Remember Legendary Wings? The
classic NES game, released in 1981 by Capcom, put you in control of a winged harbinger of
fireballs. Whats more, if you had an Icarus to your Daedalus, you could play
two-player simultaneous and dish out twice as much firepower. Great powerups, lots of
baddies, and both top-down vertical and horizontal scrolling. It entertained me and my
friends through endless sleepover gaming sessions. There have been plenty of shooters
since then, but none have come as close to mimetic re-interpretation of the classic NES
title as Gunbird 2. Capcom has given us many good things. Unfortunately, Gunbird 2 has one
tragic flaw of mythic proportion.
Like Legendary Wings, Gunbird 2 puts you in control of a flying
hero. You pick one of seven anime-styled super characters, and according to fashion, you
can play two-player simultaneous and double-team a slew of big, bad Pirate crew minions.
The action is frantic. The now classic Capcom style comes close to movie quality cartoons
on the latest systems. Everything blows up, bullets fly in insane quantities, youre
constantly getting bigger and better weapons, and each character has two kinds of special
that can really do some harm.
special move can be performed anytime you have a powerup, and is basically a super-powered
close-range attack. The second special can be done so many times per life, and obliterates
every bullet while damaging every enemy on the screen. These moves are devastating, and
fun to watch. But youll never really run out of your limited special, because you
die often enough to pretty much keep a good supply. Dying often is not the flaw of this
game you can continue to your hearts content, and even when both players die
and both players hit Game Over, you restart only a little behind wherever you were.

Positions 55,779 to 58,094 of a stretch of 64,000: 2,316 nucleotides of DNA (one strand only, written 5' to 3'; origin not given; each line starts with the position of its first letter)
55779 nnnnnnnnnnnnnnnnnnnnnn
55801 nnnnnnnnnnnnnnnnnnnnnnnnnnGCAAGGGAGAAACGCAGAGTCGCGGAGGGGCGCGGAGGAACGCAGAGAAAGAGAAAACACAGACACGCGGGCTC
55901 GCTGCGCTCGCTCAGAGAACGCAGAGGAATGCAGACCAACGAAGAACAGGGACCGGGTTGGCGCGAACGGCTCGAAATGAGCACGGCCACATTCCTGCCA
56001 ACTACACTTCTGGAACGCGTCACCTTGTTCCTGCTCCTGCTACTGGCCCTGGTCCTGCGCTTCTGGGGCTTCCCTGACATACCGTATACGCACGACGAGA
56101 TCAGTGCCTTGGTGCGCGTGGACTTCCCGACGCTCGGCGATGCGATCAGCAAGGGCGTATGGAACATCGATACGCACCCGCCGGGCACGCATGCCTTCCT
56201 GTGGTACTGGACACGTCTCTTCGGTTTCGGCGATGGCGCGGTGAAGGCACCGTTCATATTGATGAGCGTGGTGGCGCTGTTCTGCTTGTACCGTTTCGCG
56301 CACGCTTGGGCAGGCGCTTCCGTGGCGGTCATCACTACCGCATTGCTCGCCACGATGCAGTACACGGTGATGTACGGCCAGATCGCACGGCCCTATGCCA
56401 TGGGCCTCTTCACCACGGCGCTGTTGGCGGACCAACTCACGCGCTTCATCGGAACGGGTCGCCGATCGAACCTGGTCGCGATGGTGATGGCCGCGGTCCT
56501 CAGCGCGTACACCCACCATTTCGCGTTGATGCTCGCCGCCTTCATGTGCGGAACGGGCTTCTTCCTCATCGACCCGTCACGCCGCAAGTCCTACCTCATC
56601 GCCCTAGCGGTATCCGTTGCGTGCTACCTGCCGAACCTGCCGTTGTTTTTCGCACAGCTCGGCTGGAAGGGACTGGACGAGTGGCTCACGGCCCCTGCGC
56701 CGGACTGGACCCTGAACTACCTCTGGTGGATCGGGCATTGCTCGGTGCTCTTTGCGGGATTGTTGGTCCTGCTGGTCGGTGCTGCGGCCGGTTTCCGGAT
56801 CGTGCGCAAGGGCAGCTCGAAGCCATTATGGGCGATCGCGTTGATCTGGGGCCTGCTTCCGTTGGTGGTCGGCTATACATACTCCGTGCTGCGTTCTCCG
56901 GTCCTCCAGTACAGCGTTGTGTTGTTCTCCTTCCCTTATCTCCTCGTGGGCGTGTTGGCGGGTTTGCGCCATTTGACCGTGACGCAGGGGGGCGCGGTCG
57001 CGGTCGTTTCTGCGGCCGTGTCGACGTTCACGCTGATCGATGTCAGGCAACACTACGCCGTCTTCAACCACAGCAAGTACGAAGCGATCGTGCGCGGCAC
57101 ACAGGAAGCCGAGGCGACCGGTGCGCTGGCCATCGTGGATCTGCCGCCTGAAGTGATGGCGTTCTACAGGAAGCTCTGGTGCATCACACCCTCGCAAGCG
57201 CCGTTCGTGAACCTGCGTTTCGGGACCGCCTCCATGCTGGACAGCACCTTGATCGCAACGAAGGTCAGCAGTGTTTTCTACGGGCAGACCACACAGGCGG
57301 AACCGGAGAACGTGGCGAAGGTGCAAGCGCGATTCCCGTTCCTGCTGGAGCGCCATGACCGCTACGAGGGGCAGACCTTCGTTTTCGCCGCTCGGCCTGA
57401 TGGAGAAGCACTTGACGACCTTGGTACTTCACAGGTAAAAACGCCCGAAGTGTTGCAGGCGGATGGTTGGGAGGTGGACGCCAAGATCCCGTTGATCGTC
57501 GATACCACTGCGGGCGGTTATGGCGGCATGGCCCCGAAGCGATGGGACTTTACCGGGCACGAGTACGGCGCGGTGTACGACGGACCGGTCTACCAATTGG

Continues are unlimited.
sounds like Gunbird 2 must be really tough, it is. Were it not for the ability to continue
all the time until you brute force your way through the game, it would be nearly
impossible to finish. And even when you get pretty good at it, it takes a lot of continues
to complete. While many gamers would rather have to get good enough at the game to beat it
with no continues, the "continue as much as you want" system is actually the
best possible scenerio for Gunbird 2.
suffers from what I like to call "Dragons Lair Syndrome." While it seems
like it could go on forever, the game is incredibly short in its entirety. The first time
I played, I beat it in 30 minutes. The second time, on a higher difficulty: 20 minutes. We
finished the Very Hard level in a scant 14 minutes of furious action. Gunbird 2 would just
be incredibly frustrating if you had to work for three weeks to realize the game is so
short. And it is this brevity that makes Gunbird a two star game.
appreciate classic forms, throwbacks, even kitsch, but that doesnt excuse games that
fit into these catagories from being fully formed. Gunbird 2 is a very cool game if you
hanker for some old-school top-down shooter action. But there is no reason to play this
game for more than two hours. You dont get more characters. Nothing changes when you
up the difficulty. The only extra modes are different ways of moving the screen. You can
play vertical scroll, horizontal scroll, or vertical scroll. Within a couple of hours you
will have beat it many, many times and played every character. Youll wonder where
the next level is.